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    Learning me a Haskell

    English: The Haskell Logo, a stylized >λ= . Th...

    A couple of days ago I decided that doing my graduation thesis on a topic that, when suggested, brought a sparkle to my mentor's eye and made him suggest I might want to think about picking a co-mentor just wasn't hard enough - so I decided to do the whole thing in Haskell.

    I want to show you what I've learned of Haskell in just a few hours, you can skip the next five-ish paragraphs to get to the juicy code examples :)

    Now I've never done Haskell before, I've heard about how awesome it is and that it's super fast and super awesome and utterly and strictly functional and did I mention I've heard it's awesome? Until a couple of days ago I didn't even really know what Haskell looked like!

    The graduation thesis really seemed like the perfect excuse to get into Haskell - and I've been looking for one for a while. Somehow when I started out learning functional programming with Clojure it didn't really reel me in, Haskell so far looks like it might capture my heart.

    Maybe it's just the cool writing of Miran Lipovaca who published Learn you a Haskell in April this year (and made it available for free on the great wide interwebs), that's making the learning curve slightly easier to digest than it was when I was doing Clojure. (he was also my classmate in high school and is my sort-of classmate now in college, which makes the whole thing that much awesomer)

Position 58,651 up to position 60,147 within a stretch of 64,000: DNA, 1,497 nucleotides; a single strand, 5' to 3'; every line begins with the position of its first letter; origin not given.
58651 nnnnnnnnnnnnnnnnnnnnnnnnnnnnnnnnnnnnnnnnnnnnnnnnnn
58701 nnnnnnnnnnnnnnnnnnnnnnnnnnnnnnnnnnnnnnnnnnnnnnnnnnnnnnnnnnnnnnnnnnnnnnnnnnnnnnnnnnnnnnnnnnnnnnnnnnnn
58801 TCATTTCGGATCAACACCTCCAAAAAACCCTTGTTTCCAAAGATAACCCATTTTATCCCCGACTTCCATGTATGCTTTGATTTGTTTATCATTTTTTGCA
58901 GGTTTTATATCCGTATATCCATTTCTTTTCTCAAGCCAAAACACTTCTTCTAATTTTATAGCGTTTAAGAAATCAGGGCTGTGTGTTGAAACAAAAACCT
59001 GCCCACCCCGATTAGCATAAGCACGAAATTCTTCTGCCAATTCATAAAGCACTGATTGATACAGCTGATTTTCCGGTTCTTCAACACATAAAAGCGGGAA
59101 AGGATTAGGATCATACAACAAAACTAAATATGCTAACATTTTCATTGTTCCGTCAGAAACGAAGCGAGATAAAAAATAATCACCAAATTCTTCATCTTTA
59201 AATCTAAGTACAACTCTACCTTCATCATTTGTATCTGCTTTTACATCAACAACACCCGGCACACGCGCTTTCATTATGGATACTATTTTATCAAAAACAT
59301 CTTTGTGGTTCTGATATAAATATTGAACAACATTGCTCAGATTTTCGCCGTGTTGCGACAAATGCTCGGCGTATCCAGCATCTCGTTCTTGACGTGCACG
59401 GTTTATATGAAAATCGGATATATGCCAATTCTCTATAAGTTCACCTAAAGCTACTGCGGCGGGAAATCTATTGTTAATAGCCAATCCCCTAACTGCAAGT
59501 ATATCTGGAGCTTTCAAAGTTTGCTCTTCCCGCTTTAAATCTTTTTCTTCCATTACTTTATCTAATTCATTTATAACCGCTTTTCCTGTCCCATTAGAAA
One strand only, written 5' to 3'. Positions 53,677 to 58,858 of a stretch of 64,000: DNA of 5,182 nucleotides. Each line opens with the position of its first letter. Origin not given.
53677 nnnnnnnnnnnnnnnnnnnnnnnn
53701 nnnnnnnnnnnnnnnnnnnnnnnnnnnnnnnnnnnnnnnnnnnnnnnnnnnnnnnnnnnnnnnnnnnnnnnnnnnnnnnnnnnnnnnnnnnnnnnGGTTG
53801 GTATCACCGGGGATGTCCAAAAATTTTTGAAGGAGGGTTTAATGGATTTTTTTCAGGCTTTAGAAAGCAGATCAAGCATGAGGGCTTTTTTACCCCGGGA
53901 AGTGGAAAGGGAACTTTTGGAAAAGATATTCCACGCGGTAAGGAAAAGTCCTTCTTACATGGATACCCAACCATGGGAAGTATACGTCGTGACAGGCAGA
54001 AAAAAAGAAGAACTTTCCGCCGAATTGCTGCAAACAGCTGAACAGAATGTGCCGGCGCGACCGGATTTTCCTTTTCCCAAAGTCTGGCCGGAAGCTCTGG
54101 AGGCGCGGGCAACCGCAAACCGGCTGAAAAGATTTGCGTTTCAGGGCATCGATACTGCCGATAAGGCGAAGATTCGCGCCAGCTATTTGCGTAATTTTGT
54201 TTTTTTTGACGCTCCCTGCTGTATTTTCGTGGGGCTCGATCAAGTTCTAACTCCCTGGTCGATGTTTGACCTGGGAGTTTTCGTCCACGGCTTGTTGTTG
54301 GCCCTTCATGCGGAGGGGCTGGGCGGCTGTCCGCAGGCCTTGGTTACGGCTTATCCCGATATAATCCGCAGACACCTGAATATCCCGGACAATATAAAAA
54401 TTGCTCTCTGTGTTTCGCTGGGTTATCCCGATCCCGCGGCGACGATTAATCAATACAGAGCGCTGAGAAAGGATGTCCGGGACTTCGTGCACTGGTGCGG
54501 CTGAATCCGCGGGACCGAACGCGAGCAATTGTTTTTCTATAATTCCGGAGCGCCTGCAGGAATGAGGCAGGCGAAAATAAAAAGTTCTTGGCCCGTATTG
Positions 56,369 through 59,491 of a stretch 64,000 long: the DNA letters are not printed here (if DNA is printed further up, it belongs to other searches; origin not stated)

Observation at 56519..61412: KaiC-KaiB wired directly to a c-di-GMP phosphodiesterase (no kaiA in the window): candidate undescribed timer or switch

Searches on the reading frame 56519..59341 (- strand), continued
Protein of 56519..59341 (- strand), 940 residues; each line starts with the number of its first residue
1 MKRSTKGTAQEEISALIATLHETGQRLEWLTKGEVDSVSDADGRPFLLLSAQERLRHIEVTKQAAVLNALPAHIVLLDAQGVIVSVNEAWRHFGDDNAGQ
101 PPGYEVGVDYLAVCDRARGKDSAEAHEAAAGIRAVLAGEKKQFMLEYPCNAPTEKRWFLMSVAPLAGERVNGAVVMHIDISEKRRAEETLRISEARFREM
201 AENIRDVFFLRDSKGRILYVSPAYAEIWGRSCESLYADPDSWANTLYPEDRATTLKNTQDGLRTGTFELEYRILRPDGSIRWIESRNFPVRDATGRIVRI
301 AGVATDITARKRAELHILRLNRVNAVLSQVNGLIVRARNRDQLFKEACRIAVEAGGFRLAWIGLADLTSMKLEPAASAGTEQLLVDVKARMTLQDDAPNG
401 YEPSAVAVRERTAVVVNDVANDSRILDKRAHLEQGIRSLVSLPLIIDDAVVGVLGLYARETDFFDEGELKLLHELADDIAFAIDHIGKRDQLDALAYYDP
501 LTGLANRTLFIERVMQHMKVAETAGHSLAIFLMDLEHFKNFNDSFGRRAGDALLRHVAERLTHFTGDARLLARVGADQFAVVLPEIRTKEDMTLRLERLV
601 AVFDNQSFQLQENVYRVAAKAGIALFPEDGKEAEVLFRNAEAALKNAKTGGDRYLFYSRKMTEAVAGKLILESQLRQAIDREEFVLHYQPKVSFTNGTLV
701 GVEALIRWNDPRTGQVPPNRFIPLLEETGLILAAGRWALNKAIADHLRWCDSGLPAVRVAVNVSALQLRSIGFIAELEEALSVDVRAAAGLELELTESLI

The first thing I noticed is just how bloody expressive Haskell is, it feels like I'm writing much less code than I'm used to in both JavaScript and Python to achieve cool stuff. Definitely less than when I was trying to learn Clojure by just perusing the docs.

    After 3 hours of learning Haskell, here's how it compares to my Python and Javascript - I had originally wanted to compare to Clojure, but that was just embarrasing :)

    Sum multiples of 3 and 5 under 1000


    sum [x | x <- [1..999], mod x 5 == 0 || mod x 3 == 0]


    sum([x for x in range(1000) if x%3 == 0 or x%5 == 0])


    for (
      var x = 0, s = 0;
      x < 1000;
      x++, x % 3 == 0 || x % 5 == 0 ? (s += x) : s
    ) {}

    Sum of even fibonacci terms under 4,000,000


    fib :: [Int] -> [Int]
    fib terms
      | head terms < max' = fib ((sum (take 2 terms)):terms)
      | otherwise = terms
      where max' = 4000000
    sum [x | x <- fib [1], mod x 2 == 0]


    def fib(terms):
         return terms if terms[0] >= 4000000 else fib([terms[0]+terms[1]]+terms)
    sum(filter(lambda x: x%2 == 0, fib([1,1])))


    function fib(l) {
      return l[0] >= 4000000 ? l : fib([l[0] + l[1]].concat(l));
    fib([1, 1])
      .filter(function (a) {
        return a % 2 == 0;
      .reduce(function (a, b) {
        return a + b;

    I was writing the python and javascript examples directly in the console, hence less new lines. But the point is, even after just very little time, haskell is proving to be pretty much as expressive as my two primary languages where I know ~~all~~ a lot of the tricks.

    This looks like the beginning of a long relationship.

    Published on December 23rd, 2011 in Clojure, Functional programming, Haskell, JavaScript, Languages, Learning, Programming, python, Uncategorized

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